The German Government today declared two Russian “diplomats” persona non grata. Given Berlin’s persistent attempts to improve relations with Russia, this comes as yet another blow to Moscow’s hopes of reaching some kind of understanding with the EU on a sustained basis and remove the sanctions originally imposed as a result of the Russian invasion of Crimea. Yet another screw up by the Russian intelligence services.
In Berlin on 23 August a man on a bicycle assassinated a former Chechen field commander, Khangoshvili, in broad daylight. Filmed as it happened by close circuit television cameras, the assassin was run to ground in hot pursuit and arrested.
The assassin had a Russian passport in the name of Vadim Sokolov. He had flown into Paris from Moscow with a Schengen visa enabling him to travel on to Berlin via Warsaw. The Russian authorities refused all co-operation in finding out anything about the assassin. That gave the authorities the key to understanding that this was evidently not some random event or act of private revenge.
Further research led to the discovery that the assassin had acquired identification on the eve of flying to Paris; that his name was actually Vadim Krasikov, not Sokolov. And Krasikov had actually assassinated someone else previously, on Russian soil, in exactly the same way on 19 June 2013 and afterwards fled from the Russian police who involved Interpol in a search for him. But then, unaccountably, all trace of Krasikov disappeared from police records between June and July 2015. He then took multiple air flights to various parts of Russia and Crimea, before he turned up in Berlin to murder someone else.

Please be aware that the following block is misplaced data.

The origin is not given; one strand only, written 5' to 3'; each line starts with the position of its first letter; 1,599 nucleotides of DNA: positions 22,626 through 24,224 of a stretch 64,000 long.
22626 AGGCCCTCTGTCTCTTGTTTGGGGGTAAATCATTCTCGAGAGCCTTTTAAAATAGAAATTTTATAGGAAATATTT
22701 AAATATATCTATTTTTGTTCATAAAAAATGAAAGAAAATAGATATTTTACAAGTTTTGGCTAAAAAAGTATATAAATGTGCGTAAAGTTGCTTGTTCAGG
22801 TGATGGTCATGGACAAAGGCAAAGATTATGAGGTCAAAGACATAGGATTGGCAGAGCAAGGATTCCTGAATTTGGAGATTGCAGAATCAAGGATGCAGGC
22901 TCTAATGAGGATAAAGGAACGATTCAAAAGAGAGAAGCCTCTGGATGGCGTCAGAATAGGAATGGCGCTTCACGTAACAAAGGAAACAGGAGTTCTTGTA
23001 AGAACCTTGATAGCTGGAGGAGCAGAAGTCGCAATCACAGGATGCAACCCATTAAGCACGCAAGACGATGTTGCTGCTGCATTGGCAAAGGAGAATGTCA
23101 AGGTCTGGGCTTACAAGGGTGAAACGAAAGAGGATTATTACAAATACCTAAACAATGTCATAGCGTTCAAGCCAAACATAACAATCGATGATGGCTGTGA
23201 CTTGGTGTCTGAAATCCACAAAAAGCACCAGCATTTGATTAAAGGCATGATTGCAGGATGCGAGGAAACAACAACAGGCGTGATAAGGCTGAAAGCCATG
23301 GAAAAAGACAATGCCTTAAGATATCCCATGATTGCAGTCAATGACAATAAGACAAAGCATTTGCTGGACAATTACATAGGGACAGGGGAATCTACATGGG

The obvious conclusion drawn by the German authorities is that, even if Krasikov had committed his original offence in service of the criminal underground, he was obviously recruited by one of the Russian security services – perhaps the (G)RU, which had most reason to avenge the humilations suffered in Chechnya – to repeat the deed, this time against a victim in Berlin. His bizarre conduct and the failure of the Russians to realise that this enterprise was bound to end in discovery suggests that little or nothing was learned from the Skrypal’ affair.
It is striking that all this is reported not only in Nezavisimaya gazeta in a relatively objective manner but also in Novaya gazeta in terms no different from Der Spiegel, Insider.ru and Bellingcat.
Nezavisimaya Gazeta. 04.12.2019 20:28:00
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